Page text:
Sedation Dentistry For Dental Phobia

Sedation Dentistry for Dental Phobia: Computerized Local Anesthesia

Throughout dental treatments, sedation dentistry makes patients feel at peace, calm and in control. Patients are physically awake but cannot sense or feel the procedure. As the anesthetic effect subsides, they do not have a recollection of the treatment process.

Sedation dentistry is beneficial for patients from all age groups, particularly children and the elderly.

  • Dental phobia
  • Strong gag reflex
  • Phobia of needles
  • Extremely sensitive teeth
  • Claustrophobia is experienced sitting in the dentist’s chair
  • Reduced susceptibility to local anesthetic
  • Special cognitive or behavioral requirements

Navigated Anesthesia: The Wand
The Wand uses, contains an electro-mechanical motor controlled by a central processor unit and a pressure sensor. In contrast, traditional syringe techniques use high-pressure injection that causes pain, irritation and mucosal damage. It results in the patient having no collateral nerve damage, no pain and incredibly quick, predictable anesthesia. Dentists use the wand to eliminate needle (injection) phobia developed due to traditional anesthetic techniques. When done correctly, the patient does not even sense the insertion of the needle tip since topical numbness is established first. There will not be any discomfort at this point because the medication is computer-controlled and administered without pressure.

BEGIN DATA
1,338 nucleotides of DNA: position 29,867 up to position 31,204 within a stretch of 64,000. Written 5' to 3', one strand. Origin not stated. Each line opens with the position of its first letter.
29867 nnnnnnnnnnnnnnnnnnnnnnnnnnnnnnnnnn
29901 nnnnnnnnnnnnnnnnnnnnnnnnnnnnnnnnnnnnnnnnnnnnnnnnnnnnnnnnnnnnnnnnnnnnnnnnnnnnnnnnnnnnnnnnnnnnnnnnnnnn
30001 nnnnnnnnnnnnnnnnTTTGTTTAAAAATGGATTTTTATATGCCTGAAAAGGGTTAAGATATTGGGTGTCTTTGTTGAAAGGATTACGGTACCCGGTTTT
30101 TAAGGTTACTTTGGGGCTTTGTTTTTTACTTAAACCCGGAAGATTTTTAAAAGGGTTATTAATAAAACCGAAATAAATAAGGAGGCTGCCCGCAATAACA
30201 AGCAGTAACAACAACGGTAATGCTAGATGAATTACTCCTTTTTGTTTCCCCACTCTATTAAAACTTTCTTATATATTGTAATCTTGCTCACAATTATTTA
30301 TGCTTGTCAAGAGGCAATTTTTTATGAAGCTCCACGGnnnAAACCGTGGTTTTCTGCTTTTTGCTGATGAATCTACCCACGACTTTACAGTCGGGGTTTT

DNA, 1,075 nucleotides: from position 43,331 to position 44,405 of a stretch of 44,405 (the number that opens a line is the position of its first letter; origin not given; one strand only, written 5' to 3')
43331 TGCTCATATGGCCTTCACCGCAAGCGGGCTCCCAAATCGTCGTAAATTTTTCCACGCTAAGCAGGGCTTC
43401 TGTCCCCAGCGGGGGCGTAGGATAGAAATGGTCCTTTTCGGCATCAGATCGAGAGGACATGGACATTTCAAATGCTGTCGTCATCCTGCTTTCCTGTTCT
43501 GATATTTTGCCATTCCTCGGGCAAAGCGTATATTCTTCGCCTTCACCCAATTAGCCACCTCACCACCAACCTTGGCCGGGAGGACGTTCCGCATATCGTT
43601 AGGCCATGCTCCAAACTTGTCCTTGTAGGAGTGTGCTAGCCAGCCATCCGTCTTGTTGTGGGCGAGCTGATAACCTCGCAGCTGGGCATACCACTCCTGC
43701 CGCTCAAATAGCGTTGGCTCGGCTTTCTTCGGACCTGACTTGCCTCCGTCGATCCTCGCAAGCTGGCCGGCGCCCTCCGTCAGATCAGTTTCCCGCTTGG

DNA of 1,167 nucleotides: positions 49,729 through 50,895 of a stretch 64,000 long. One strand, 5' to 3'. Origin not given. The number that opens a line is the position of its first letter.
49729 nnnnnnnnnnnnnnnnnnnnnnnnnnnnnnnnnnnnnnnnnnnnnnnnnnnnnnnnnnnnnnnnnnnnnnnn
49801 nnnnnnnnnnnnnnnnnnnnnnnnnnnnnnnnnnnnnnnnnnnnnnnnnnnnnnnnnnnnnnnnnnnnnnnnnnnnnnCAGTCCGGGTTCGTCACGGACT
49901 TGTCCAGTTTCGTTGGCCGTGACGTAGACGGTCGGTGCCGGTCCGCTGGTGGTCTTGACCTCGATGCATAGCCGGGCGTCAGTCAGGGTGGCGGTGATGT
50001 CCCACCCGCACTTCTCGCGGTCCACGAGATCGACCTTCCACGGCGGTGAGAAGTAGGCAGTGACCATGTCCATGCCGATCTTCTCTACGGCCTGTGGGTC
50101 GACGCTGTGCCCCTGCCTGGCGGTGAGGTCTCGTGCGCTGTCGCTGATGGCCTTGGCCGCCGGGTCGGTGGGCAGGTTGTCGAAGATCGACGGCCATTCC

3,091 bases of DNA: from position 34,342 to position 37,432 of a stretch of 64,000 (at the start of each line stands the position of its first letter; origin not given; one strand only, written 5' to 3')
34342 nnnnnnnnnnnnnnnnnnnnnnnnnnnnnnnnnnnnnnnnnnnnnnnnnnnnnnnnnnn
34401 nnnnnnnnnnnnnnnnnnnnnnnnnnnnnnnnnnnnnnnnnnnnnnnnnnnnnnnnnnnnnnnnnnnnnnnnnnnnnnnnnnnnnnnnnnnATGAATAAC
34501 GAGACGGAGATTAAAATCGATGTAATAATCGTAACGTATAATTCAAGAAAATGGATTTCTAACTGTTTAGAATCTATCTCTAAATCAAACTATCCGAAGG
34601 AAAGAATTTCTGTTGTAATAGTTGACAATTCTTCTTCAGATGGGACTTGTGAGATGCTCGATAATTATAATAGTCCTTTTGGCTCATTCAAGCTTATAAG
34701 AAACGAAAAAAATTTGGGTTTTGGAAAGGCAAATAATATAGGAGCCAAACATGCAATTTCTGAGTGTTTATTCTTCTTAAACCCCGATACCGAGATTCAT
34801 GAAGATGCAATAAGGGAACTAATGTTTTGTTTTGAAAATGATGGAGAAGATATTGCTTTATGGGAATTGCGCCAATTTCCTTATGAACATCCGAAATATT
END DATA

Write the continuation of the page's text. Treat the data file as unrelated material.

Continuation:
Conscious Sedation
Using this technique, patients who receive quick-acting medications throughout their therapy will not lose their cooperation with the dentist while still going through a pleasant procedure. Local anesthetic is used to sustain sedation after it has begun and the procedure’s primary goal is to give painless therapy. After 30 to 60 minutes when the effect of the anesthetic has subsided, patients wake up with no recollection of the procedure performed.

Upon your initial visit, your dentist will discuss the sedation choices. They will inquire about your medical history and any prescription drugs or dietary supplements you may use. After gathering all the information needed, they will offer sedative solutions depending on the specific requirements.
Patients are advised to refrain from eating or drinking for six hours before the scheduled procedure. You can take regular prescriptions without skipping a dose unless your dentist specifies otherwise. But if you are on any anti-coagulants, like warfarin, be careful to let your dentist know.

The effect of the anesthetics and sedation drugs often subsided within 30 to sixty minutes. However, if there has been an invasive procedure, one might expect slight pain and swelling. Most dentists care about post-operative tissue cleaning to avoid infections or inflammations.

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